Guest blog: How to build new habits and make them stick
It can be easy to start reducing your drinking only to lose motivation later down the line. If you’re struggling, One Year No Beer’s Ruari Fairbairns has some advice on how to make those new habits stick.
Building new, healthier habits can be a process. They require time, effort and focus before they become habits. But when you repeat new behaviours1 they can become more ingrained and subconscious. Over time, those behaviours that once seemed difficult can become part of your daily life. Whether you’re looking to cut back on how much you drink, quit altogether, or want to pick yourself back up after a slip up, here’s some tips on how to build new habits that last.
Firstly, it’s important to understand what habits are and how they work.
Cue, routine, and reward
The habit loop2 is made up of three primary components: cue, routine, and reward. The cue is the trigger that initiates the habitual behaviour, and this could be a wide range of things, from time of day to emotional state, to the people around you. The routine, of course, is the behaviour triggered by the cue. For instance, you may not feel hungry until you notice the clock shows 1pm (cue), which is when you’d usually eat, so you make lunch (routine). The reward is something that then reinforces the habit—for example eating comfort foods that release dopamine, a happy hormone that makes you feel good as a result of the action.
Our brains begin to programme behaviours that are repeated regularly, meaning habits are formed and learned so well that they do not require conscious thought, such as brushing our teeth or getting dressed. However, other less positive habits, such as drinking more when stressed can equally be built into subconscious habits if repeated in the same way.
A study from Duke University revealed that over 40% of our daily behaviours are determined by habits3. This suggests that there is huge potential to influence your life by eliminating bad habits and creating good ones instead. Pretty empowering, eh?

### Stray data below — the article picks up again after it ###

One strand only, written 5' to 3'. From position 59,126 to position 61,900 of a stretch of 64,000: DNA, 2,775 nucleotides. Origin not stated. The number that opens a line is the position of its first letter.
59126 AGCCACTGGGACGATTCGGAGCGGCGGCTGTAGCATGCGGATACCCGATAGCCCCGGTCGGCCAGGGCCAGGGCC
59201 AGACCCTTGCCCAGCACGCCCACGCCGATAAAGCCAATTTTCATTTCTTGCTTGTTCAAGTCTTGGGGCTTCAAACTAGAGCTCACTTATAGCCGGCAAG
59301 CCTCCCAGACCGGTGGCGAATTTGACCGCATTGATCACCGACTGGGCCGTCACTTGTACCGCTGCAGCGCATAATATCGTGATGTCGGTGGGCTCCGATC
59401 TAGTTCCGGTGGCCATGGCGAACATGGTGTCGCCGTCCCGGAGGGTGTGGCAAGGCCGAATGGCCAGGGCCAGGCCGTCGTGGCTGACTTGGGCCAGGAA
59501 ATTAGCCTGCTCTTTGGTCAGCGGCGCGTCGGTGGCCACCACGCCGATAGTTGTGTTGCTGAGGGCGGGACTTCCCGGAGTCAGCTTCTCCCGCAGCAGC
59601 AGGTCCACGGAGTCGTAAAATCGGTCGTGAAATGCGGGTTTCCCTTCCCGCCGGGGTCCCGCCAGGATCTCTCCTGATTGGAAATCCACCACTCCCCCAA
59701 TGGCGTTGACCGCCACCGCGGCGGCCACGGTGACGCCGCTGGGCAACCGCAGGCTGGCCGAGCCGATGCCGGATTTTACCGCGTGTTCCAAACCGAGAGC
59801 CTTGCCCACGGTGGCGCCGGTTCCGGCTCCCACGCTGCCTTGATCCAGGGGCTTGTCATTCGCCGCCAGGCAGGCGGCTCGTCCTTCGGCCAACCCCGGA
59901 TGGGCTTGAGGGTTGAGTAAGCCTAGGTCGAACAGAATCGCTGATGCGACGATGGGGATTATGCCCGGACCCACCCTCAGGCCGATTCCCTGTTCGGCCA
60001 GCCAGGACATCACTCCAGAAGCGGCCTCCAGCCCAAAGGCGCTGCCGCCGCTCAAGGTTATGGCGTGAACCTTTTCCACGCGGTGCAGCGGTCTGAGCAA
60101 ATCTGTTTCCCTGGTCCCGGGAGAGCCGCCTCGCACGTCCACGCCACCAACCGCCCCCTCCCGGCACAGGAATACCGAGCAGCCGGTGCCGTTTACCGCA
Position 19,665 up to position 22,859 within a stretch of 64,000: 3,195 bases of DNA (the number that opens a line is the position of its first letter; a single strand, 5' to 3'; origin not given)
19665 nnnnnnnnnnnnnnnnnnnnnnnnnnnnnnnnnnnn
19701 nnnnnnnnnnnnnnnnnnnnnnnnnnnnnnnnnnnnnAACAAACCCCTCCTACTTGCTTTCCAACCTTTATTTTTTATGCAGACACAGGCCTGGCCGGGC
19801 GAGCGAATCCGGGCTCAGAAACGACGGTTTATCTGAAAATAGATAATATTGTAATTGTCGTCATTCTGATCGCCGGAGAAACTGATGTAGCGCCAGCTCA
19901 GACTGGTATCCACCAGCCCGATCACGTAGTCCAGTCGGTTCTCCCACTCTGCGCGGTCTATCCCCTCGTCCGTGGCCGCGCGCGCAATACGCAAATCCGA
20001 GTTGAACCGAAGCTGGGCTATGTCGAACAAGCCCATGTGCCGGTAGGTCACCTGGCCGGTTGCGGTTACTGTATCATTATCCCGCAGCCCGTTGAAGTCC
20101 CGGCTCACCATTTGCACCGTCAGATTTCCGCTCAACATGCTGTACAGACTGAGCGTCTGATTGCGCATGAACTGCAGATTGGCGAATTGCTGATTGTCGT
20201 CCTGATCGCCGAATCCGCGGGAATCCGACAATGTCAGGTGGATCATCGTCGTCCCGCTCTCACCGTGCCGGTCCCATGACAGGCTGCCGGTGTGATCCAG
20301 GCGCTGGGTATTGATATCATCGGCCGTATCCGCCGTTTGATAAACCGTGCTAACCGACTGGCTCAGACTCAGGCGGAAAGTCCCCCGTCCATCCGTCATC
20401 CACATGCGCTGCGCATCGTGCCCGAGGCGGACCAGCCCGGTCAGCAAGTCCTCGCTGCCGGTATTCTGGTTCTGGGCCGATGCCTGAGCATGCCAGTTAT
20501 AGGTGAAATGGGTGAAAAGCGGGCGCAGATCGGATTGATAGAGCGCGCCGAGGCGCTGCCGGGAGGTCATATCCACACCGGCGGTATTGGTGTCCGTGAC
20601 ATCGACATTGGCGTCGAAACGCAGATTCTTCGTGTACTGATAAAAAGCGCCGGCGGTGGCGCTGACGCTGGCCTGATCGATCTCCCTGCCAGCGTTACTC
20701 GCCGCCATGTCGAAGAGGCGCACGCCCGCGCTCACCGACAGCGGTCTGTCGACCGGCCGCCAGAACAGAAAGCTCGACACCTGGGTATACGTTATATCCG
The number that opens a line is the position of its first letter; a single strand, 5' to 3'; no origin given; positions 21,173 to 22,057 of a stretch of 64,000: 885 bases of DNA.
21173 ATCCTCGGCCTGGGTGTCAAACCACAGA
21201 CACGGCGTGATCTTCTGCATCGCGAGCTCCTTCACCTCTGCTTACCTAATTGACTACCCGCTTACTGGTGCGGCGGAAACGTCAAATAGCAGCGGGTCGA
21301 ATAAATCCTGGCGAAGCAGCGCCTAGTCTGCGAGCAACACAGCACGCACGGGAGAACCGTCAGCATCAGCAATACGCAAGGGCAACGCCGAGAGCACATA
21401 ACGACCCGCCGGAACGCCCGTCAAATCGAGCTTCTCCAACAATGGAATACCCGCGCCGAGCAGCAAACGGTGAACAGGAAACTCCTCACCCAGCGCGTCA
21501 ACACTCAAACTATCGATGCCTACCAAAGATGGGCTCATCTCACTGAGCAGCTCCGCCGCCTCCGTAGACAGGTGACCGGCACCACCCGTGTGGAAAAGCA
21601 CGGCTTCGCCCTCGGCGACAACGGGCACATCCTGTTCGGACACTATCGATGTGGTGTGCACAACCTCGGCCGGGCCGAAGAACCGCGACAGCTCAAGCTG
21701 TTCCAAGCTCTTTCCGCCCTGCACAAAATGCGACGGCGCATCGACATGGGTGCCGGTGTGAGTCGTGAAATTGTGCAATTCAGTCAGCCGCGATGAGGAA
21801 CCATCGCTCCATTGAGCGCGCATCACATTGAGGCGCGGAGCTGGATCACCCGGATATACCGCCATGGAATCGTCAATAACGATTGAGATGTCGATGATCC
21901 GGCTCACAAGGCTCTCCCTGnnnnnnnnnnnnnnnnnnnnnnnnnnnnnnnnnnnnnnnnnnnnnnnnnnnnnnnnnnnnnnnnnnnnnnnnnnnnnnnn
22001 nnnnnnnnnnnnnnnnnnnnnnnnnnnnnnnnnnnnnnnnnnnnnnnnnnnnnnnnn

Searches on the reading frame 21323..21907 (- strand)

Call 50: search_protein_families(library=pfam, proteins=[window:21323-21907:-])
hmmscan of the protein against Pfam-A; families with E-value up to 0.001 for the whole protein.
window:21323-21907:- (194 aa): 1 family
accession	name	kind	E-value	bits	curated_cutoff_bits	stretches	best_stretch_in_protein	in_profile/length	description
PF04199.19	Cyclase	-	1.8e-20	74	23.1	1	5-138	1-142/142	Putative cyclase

How does habit change work?
Imagine yourself standing in a forest, and in front of you there is a well-trodden pathway. You decide to go off track and walk through the undergrowth. The more times you walk this route through the undergrowth – while tricky to navigate at first – the more established that new path becomes over time. And likewise, the less the old pathway is used, the more it is slowly forgotten, as the forest and plants reclaim it.
This is how the neural pathways in your brain can be retrained, and you can replace an old behaviour with a new one. Now, imagine trying to change lots of habits at once, and that you are running in all directions through this forest. It is much harder to dedicate the time to each individual path in order to establish the new walkway. This is why it’s always a good idea to take on behaviour change goals one at a time and focus on them until they come to you naturally.
Breaking bad habits can be tricky, especially if you have been doing them for a long time. But the brain is a very clever organ. It is malleable and can adapt and evolve over time through something called ‘neuroplasticity’. We can actually rewire the brain, through repeating new behaviours, to function differently.
So, to break a habit - just stop doing that behaviour, right? Unfortunately, that’s easier said than done. For example, if you find yourself wanting a drink while socialising with friends in a restaurant while you’re trying not to drink, removing yourself from the vicinity and temptation of alcohol isn’t really a long-term solution. But if you can identify a cue that triggers a specific behaviour you want to stop, then you can work out how to avoid this cue or come up with strategies to limit the impact.